Skyliner From United States of America, joined Jan 2001, 204 posts, RR: 11
Reply 1, posted (12 years 4 months 6 days 9 hours ago) and read 1462 times:
This appears to be the same product marketed in the U.S. as the "Prime Film 1800". I have had one for approximately 9 months, and have uploaded a number of shots to a.net with it. It is inexpensive, and I have no idea what it's longevity will be. On the other hand, as an inexpensive way to digitize photos from film, particularly for the net, where resolution is low, I don't think that it is a bad way to start.
FUAirliner From Germany, joined Jul 2001, 538 posts, RR: 3
Reply 3, posted (12 years 4 months 5 days 4 hours ago) and read 1412 times:
as George said it is a good slide scanner to start, but after a few months you might want a better one. Most airliners.net users use either a Minolta Scan Dual II or a Hewlett-Packard S20 which are slightly more expensive but produce a far superior quality. I was in the same situation about two years ago and I decided to save a little more money in order to get a Minolta Scan Dual II instead of a cheaper one like the Microtek Filmscan 35.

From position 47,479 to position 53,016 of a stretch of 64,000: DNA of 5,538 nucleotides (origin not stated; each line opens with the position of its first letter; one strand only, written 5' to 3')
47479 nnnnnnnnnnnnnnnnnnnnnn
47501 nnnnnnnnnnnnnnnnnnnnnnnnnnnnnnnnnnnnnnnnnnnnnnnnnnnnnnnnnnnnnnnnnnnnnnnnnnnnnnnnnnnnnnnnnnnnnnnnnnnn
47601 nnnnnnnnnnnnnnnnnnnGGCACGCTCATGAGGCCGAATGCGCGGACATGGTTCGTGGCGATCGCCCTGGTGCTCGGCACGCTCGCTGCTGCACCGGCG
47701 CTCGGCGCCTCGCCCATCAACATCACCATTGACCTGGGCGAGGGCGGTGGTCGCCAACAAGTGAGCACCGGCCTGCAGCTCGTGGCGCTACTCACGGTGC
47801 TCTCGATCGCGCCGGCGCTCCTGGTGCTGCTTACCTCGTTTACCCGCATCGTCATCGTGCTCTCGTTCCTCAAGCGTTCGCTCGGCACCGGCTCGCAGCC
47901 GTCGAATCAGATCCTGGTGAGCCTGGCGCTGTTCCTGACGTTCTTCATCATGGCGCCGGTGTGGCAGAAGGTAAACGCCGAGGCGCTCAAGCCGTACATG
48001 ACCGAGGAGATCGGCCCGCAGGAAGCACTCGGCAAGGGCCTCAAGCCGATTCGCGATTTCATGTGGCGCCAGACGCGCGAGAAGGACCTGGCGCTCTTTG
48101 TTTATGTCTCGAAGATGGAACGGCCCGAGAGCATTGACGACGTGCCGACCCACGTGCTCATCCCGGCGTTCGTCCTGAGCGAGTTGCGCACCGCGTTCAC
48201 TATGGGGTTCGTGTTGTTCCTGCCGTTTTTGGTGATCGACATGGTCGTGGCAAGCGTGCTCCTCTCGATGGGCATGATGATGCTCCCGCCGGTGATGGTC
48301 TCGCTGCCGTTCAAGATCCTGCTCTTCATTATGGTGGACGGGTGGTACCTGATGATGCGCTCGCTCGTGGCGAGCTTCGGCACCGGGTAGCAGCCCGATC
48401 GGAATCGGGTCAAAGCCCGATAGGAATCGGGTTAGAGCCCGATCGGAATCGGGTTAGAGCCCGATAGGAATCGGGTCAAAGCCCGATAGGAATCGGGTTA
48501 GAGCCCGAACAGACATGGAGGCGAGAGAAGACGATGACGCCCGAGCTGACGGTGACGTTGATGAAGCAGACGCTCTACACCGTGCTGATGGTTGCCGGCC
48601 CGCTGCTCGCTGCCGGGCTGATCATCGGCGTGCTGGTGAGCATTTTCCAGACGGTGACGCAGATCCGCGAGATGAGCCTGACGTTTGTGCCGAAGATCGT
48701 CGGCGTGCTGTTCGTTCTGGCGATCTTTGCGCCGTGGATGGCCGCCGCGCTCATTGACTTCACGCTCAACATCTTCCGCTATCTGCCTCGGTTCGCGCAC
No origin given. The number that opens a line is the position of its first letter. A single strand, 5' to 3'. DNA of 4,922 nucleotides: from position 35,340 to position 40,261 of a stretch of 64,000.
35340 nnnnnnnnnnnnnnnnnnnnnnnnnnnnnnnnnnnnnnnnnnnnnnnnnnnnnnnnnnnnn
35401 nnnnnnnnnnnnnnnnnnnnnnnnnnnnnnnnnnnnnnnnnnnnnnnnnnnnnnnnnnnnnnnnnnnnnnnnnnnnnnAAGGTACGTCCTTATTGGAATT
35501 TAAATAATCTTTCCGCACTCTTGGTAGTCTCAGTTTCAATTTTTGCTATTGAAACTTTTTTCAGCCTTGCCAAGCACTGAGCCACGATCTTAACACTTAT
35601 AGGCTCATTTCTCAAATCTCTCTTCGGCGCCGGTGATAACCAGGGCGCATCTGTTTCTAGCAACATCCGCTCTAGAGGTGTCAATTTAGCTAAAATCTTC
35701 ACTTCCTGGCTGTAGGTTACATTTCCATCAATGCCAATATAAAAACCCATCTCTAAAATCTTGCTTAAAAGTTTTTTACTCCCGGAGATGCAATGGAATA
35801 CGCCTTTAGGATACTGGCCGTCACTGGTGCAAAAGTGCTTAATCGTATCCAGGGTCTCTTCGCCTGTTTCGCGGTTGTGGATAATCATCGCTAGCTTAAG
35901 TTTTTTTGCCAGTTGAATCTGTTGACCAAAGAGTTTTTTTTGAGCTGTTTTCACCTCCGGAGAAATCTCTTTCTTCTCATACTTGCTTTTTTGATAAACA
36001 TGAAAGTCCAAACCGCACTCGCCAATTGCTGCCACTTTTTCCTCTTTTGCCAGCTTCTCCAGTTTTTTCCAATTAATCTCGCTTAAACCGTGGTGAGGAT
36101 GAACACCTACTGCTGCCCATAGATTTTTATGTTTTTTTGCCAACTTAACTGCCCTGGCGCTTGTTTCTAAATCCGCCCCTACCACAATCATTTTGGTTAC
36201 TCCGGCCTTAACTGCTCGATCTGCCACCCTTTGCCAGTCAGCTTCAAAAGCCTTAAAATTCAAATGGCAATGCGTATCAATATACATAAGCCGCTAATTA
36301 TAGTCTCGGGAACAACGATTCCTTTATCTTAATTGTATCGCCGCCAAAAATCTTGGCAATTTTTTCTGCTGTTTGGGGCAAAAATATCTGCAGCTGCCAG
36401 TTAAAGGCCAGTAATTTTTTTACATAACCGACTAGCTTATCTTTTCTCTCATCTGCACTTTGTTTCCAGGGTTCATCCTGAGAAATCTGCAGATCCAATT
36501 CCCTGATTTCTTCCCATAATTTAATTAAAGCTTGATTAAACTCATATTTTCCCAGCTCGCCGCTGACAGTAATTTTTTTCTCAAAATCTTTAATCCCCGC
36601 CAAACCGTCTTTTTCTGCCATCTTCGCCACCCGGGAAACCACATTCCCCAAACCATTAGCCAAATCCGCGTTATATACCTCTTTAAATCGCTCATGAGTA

This is just my advice and I'm sure other forum members think differently.
Fly-K From Germany, joined May 2000, 3150 posts, RR: 51
Reply 4, posted (12 years 4 months 5 days 2 hours ago) and read 1403 times:
I have the Microtek 35t plus - is it the same?
It was around 400USD 2.5 yrs ago.
By now it's a bit worn out (more than 5,000 scans), and it's hard to compete against digital SLRs. But it was OK in the beginning.
Once you have tasted flight, you will forever walk the earth with your eyes turned skyward, for there you have been...